Traditional Judaism views women as being equal but separate from men this is because they have different obligation and responsibilities as compared to men. The view that women are separate tends to give them less priority and see them as being inferior.
New groups of Jew feminist who seek to improve the religious, legal and social status within Judaism has arisen to defend the rights of women. Their major concern was their exclusion from the all-male prayer, as upheld by culture where they are secluded and denied equal rights as men. Their activism has seen the rabbinical school made a decision to accept women thus they assumed positions of leadership in the synagogue. It also ensures that women get permission to see and hear services.
On the other hand, women were not allowed to file divorce cases or become witnesses in such cases. The feminist saw it as a way in which women were denied their rights thus, significant change has been seen through their struggle thus women are accepted as the witness before the Jewish law and are allowed to have equal rights and initiate divorce.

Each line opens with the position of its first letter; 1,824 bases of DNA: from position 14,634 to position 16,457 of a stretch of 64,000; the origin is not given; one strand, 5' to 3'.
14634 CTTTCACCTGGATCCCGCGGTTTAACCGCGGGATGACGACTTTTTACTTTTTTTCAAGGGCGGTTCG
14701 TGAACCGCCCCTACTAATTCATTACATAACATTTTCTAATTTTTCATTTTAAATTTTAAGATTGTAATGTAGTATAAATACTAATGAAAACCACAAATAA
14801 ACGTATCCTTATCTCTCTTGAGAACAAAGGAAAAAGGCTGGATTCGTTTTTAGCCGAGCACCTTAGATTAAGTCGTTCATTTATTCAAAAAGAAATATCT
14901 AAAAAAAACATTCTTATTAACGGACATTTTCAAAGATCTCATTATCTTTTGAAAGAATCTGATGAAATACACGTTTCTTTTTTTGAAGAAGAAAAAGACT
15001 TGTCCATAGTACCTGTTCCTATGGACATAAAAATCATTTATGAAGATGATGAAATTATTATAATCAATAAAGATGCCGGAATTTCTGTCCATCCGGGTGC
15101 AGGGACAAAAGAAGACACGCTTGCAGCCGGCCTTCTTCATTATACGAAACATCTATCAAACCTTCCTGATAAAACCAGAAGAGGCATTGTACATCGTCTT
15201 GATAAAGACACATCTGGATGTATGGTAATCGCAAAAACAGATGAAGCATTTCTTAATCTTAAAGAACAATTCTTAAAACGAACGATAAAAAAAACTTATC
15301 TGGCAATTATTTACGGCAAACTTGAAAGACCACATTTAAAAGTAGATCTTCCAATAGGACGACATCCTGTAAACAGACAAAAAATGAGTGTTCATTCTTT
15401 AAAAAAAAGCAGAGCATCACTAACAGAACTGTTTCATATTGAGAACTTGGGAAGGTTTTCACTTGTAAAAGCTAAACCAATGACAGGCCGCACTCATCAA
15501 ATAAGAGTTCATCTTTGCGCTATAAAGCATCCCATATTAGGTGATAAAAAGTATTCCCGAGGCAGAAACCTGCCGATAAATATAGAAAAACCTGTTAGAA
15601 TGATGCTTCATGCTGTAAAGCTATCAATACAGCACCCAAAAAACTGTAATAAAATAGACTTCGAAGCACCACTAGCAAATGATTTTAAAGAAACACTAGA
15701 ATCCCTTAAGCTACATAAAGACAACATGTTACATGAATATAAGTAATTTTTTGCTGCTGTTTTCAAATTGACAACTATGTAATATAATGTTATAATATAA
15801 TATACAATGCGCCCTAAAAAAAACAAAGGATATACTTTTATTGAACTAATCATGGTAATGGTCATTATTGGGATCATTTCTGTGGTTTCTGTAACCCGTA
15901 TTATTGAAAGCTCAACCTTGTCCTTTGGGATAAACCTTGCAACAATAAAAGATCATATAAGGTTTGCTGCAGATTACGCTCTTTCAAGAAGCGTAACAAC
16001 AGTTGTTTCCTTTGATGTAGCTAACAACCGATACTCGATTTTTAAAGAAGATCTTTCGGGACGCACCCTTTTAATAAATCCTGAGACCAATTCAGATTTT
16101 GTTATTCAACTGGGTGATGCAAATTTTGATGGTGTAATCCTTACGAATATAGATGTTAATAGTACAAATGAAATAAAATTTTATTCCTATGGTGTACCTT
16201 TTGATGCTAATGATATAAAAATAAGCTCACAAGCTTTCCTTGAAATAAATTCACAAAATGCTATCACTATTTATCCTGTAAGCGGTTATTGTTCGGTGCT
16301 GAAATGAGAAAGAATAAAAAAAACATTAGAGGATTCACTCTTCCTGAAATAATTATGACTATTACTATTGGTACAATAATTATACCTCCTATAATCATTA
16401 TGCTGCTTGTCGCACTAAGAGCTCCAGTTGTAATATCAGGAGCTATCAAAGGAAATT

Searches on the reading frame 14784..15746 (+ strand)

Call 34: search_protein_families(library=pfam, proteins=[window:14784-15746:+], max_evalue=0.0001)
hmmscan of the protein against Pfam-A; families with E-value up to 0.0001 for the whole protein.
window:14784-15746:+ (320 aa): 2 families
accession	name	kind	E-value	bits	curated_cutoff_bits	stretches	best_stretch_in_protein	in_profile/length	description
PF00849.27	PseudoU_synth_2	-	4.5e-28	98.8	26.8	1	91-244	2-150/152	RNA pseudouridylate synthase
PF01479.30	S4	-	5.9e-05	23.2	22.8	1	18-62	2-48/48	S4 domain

Women were largely discouraged from pursuing higher education besides a religious pursuit, since they would neglect their primary duties as wives and mothers. These have drawn an evolution of Jewish feminists who seeks to foster the level of women’s education to perform an active role in participation and leadership. They are able to access education to higher levels and seek employment.
In conclusion, most feminist believe that both men and women are equal as they can perform the same roles thus women should not be denied a chance to express themselves freely. They also consent that women have a greater level of intitution; understanding and intelligence thus should have freedom of expression and work as their basic rights.